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Monday, May 21, 2012

SBI's limited usage cheques upset account holders

The facility aimed at minimising frauds is causing problems to customers who use them for paying large sums for buying mutual funds & other financial products.

State Bank of India's new multi-city cheque books with a 'usage limit' have not gone down well with many well-heeled account holders.

While the new cheque books, issued a few months ago, are aimed at minimising frauds, customers investing large sums in mutual funds and other financial products are finding it inconvenient.

The bank initially introduced cheques with Rs 2 lakh usage limit for savings bank account holders but later increased the limit to Rs 5 lakh. The cheque books were issued to account holders having bulk deposits with the bank.

"These cheque books are causing a lot of problems. Most of the time, people do not see the 'usage limit' on the cheque. They just write a sum higher than the limit and send it for clearance. This has resulted in several cheques getting dishonoured," said a Mumbai-based independent financial advisor.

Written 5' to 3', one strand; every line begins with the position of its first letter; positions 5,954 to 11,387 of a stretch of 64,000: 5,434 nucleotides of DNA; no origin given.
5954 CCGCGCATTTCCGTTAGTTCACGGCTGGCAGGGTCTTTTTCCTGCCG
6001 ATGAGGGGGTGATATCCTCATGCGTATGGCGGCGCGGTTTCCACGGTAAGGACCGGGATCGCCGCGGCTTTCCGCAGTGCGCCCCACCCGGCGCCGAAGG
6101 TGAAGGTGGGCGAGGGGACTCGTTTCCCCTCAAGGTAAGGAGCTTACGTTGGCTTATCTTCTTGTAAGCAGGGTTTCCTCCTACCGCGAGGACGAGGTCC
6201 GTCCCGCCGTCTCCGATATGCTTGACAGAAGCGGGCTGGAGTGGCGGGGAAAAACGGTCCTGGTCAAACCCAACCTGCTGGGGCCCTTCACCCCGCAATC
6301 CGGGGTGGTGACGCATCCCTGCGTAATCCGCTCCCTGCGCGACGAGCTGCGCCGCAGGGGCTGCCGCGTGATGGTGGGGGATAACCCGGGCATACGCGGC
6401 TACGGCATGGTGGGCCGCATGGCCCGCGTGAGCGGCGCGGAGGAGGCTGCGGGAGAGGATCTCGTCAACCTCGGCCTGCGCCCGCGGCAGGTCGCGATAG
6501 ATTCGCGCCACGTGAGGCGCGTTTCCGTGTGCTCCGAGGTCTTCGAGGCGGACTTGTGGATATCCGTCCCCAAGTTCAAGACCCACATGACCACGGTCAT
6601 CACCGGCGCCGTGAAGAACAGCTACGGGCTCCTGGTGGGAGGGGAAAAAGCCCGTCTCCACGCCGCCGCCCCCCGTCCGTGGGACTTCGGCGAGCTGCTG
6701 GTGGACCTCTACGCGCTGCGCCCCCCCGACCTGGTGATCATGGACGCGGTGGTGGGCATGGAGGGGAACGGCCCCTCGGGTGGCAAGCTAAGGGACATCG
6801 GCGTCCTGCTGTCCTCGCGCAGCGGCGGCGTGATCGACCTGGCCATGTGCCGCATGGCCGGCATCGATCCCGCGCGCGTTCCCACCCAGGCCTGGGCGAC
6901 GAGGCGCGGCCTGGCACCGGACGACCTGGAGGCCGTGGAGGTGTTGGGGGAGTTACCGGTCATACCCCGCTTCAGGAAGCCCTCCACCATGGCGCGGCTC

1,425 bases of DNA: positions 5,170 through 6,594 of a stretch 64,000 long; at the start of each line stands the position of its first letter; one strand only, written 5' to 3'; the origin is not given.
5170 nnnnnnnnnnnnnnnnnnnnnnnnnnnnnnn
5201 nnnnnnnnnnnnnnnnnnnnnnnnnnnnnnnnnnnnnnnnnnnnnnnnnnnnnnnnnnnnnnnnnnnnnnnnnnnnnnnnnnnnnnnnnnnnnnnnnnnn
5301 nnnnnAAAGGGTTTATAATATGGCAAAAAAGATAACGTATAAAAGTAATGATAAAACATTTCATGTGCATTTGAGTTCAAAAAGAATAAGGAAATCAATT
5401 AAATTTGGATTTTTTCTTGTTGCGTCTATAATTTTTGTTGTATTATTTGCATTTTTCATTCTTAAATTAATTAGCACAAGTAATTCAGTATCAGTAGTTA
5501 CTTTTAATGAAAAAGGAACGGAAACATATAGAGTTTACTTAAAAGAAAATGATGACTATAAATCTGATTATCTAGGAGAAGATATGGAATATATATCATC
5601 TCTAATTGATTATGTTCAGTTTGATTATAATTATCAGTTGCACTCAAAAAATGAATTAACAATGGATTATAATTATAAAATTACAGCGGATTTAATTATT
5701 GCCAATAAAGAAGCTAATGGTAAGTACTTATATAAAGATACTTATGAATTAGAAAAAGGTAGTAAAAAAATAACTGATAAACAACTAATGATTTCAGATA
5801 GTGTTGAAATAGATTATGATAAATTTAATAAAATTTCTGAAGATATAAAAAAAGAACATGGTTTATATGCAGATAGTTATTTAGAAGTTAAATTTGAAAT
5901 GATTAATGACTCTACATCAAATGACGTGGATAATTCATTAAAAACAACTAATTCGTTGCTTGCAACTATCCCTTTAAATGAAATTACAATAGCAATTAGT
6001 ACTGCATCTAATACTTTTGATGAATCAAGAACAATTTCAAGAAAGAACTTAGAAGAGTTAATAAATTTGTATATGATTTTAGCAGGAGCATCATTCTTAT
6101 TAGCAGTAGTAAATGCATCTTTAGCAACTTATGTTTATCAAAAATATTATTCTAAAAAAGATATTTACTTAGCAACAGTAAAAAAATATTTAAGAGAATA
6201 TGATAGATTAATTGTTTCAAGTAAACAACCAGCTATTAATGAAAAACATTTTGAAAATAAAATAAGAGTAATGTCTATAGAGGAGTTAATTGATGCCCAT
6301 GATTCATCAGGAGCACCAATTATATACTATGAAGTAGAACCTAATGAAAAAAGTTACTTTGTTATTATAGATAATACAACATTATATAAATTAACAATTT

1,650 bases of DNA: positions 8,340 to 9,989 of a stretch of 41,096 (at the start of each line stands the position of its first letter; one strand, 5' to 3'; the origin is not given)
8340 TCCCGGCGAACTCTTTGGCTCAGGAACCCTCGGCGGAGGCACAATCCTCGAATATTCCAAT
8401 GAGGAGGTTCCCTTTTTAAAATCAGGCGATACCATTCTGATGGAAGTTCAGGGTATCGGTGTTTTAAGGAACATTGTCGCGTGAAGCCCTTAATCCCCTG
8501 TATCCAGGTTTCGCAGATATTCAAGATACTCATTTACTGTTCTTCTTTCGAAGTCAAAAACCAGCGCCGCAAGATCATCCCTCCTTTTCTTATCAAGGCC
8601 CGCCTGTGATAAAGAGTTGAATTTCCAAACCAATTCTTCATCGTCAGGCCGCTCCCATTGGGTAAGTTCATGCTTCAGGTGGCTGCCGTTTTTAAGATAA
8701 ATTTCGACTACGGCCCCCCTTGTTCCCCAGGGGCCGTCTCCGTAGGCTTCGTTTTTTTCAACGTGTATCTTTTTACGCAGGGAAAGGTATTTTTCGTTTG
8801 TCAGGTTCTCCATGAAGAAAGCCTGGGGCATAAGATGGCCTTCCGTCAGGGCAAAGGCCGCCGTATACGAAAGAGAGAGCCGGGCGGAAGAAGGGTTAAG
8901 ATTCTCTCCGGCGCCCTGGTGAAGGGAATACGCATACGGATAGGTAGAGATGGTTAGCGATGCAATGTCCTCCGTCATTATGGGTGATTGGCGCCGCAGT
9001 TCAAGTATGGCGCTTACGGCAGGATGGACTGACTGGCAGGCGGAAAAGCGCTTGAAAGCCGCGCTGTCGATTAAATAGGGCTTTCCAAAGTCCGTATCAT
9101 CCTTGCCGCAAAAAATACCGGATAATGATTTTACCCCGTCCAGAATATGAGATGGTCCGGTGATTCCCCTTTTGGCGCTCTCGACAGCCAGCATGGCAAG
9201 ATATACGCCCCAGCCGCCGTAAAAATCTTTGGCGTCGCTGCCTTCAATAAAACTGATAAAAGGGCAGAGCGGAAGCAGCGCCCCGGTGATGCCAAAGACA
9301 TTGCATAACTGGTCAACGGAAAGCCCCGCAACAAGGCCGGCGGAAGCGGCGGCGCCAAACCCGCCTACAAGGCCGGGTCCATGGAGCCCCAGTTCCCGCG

Multi-city cheques are payable at any branch, have no collection charges and have the same clearance time as local cheques.

According to a senior SBI official, the bank has decided to set usage limits to prevent fraudulent transactions and protect account holders. When a bank clerk handling cheque clearance, particularly in a remote branch, is given a multi-city cheque, he simply tallies the signature and pays off the bearer of the cheque. This has often resulted in fraudulent practices like presenting forged cheques.

"SBI, by putting a 'usage limit', is trying to reduce losses to genuine account holders who may be duped by unscrupulous elements," the senior official said. While the bank is trying to protect its customers, it is causing operational hurdles to account holders who draw high value cheques to invest in mutual funds and insurance products.

"HNIs invest anywhere between Rs 10 lakh and Rs 15 lakh in debt funds and insurance products. In such cases, the investor has to use three-to-four cheques to make one investment," said another distributor.

"The problem is SBI has not informed account holders how and whether cheque limits can be raised. Even bank employees are not sure if one could increase the usage limits," the distributor said.

While SBI account holders can demand plain cheques from branch counters, these will not be treated as multi-city cheques.

Source: EconomicTimes


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